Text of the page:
Friday miscellany: Annual vacation planning

Happy Friday everyone! I mentioned in a post earlier this week that my husband and I sat down and mapped out our vacation days for 2020. Neither of us needs to put in for vacation days at work but in my perpetual quest to figure out the “best” way to handle schedules, I thought this approach was worth a try.

Here’s my reasoning. First: it reduces conflict. We’ve often planned vacations one at a time. This makes sense; when spring break is close at hand, why worry about next December? But different family members have different ideas of what constitutes the perfect vacation. Spending a vacation on an island resort means you are not spending it skiing, or hiking in a national park, or visiting a city with a lot of history and art, or going to an amusement park. By planning the entire year at once, more people can see that their top destination choices will be accommodated in the reasonable future. So they are more willing to support other people’s top destination choices at other times.

Second, looking far ahead allows us to take advantage of some quirks in the school calendar. We will have four school aged children for the 2020-2021 school year. Our district allows for five days of “absences for educational purposes” but in general, we’re pretty much tied to the school schedule. In 2020, Labor Day comes late enough that we don’t start school until September 8th. This means that we can take our “summer” vacation during a slightly off-peak time (e.g. September 1-7 or so). Because Christmas and New Year’s fall on Fridays in 2020, we will wind up with an entire post-Christmas Mon-Fri week off. This is a good time for skiing, but we’ve not been able to take advantage of weekly rentals because we’ve wanted to be home for Christmas. In 2020 we can do both!

Having all these dates set far ahead of time allows us to make bookings when there are bookings to be had. We had real trouble last spring break finding flights with six seats when we were booking only a few weeks ahead. A 4-person hotel room is easy enough to find but when there are 7 of you, this is a different matter.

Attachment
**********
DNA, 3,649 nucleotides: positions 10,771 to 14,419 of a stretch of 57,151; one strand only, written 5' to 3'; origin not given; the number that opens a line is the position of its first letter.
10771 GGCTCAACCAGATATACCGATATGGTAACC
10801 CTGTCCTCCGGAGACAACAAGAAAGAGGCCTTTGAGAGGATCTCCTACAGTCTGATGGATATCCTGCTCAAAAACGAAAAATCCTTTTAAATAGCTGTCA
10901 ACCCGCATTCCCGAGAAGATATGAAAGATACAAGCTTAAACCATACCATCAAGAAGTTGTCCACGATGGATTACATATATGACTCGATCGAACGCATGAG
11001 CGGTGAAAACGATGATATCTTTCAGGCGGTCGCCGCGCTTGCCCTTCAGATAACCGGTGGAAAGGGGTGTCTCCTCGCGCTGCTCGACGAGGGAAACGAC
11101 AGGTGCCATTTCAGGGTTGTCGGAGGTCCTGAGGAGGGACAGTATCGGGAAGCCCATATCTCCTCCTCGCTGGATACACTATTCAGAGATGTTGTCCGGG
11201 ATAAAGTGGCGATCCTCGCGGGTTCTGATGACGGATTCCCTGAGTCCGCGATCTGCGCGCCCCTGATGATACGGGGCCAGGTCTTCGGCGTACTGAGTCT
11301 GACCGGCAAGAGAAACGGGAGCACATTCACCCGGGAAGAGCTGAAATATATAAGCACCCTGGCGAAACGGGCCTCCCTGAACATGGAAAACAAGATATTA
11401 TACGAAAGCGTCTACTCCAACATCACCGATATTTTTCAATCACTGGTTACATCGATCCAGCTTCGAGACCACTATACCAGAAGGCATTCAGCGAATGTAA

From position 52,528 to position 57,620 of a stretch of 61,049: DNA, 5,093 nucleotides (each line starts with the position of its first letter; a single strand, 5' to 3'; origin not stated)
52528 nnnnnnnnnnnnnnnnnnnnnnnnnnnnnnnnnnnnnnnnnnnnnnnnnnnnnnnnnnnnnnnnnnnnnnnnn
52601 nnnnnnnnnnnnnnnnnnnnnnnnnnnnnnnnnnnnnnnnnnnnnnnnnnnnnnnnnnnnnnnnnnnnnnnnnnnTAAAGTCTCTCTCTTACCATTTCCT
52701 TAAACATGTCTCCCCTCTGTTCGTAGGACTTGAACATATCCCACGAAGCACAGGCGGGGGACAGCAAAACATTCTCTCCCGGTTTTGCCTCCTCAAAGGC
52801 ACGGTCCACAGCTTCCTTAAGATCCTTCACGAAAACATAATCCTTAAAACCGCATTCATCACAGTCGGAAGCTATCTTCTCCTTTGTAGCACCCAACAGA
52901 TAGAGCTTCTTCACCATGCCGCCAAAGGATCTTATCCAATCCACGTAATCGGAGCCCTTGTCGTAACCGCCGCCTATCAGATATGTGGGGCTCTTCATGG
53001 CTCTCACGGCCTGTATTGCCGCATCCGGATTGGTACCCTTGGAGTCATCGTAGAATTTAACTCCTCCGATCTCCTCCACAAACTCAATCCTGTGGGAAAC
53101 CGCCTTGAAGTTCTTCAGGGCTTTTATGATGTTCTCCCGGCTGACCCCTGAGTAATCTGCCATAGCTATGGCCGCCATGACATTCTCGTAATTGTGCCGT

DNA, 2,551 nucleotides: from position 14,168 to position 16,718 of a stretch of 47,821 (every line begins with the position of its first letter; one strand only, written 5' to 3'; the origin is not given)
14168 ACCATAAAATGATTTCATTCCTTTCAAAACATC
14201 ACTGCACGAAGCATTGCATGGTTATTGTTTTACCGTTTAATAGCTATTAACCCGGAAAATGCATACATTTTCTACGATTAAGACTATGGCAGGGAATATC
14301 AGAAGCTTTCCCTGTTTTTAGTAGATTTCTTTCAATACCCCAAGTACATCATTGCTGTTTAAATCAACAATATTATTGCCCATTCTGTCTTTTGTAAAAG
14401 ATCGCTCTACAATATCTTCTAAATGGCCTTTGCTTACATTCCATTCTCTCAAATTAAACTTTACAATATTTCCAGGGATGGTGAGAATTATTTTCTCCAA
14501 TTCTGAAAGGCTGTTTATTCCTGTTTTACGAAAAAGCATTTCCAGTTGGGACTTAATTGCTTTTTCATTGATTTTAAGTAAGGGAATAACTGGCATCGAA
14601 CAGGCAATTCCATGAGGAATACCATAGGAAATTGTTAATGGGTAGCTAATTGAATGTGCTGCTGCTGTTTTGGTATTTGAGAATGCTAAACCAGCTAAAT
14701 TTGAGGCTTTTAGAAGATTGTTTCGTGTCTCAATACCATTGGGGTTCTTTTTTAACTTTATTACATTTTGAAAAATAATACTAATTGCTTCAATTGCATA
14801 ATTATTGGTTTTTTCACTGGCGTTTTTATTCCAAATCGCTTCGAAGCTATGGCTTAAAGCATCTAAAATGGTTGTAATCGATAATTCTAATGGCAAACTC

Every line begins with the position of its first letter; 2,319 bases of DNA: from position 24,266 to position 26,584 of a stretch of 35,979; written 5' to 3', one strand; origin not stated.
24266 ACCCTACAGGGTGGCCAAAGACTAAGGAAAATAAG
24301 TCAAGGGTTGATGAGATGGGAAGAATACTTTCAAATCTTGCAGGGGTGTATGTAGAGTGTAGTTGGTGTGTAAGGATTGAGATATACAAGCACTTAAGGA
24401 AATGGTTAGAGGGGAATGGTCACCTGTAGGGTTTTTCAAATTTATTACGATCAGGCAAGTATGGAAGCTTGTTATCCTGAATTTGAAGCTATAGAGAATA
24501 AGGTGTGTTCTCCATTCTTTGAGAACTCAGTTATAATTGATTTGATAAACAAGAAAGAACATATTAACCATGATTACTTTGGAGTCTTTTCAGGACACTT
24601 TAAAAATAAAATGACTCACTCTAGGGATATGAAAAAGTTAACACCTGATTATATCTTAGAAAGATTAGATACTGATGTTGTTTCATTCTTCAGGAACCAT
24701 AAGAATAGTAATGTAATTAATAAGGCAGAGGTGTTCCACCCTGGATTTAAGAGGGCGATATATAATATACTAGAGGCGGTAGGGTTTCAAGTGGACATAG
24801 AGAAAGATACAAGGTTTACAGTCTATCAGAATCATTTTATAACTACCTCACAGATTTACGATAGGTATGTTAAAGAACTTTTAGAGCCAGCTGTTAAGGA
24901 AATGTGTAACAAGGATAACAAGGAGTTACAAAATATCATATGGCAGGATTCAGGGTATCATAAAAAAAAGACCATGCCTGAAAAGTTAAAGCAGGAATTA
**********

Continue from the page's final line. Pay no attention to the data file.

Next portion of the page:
And finally, setting the schedule holistically allows us to pace ourselves, financially and in terms of time. I tend to underbuy, so it’s actually helpful for me to see that what we’ll spend on vacations for the whole year is reasonable. Someone with the opposite tendency might consciously tone down one vacation in order to spend more on a different one, and not blow the budget for the year. As for time…both my husband and I felt like we took a lot of days off in 2019. There’s nothing wrong with this, and we made a lot of wonderful memories, but going into 2020 knowing that these are the four weeks we plan to take off will allow us to manage our workloads and the kids’ expectations. Given that we’ll be taking days off for parental leave as well, managing this is probably more important than it was in 2019.

(As for stuff coming up…this is the upside of flexibility. We could take an extra day or two around a long weekend somewhere if it seemed like a good idea, but if I know we already have some solid vacation plans, I feel less like we’re missing an opportunity if we choose to stay home during these shorter breaks.)

My kids were off school on Tuesday (election day becomes teacher in-service day in our district). I took my older boys to Barnes & Noble, and after some book shopping we had hot chocolate together in the cafe. It was really nice!

I’ve been tracking my time for 4.5 years — which is a bit extreme, I know. But I’m not the only one who’s made a long-term go of it! I enjoyed this blog post from Raphael Rosen on tracking his time for the 8760 hours of a year. Interestingly, though he’s running a business, he wound up logging as much time with his kids as he did at work (about 40 hours a week for both). One thing that seeing a great many time logs has taught me is that if you, as a parent, wish to spend a lot of time with your kids, you probably will — even if your work is intense. Of course, plenty of other things will go, but despite the larger cultural narrative, those hours tend to get protected.

I am one week into “NaNoEdMo” — my modified version of National Novel Writing Month. Instead of trying to write a 50,000 word novel in November, I’m editing an existing novel. I have committed to spending one hour per work day on this project. So far I’ve done this every day. It’s going…OK. I like parts and don’t like parts. I think it’s good to exercise the fiction muscles from time to time. NaNoWriMo is getting me to do that, when I hadn’t in a long time. So that’s a positive.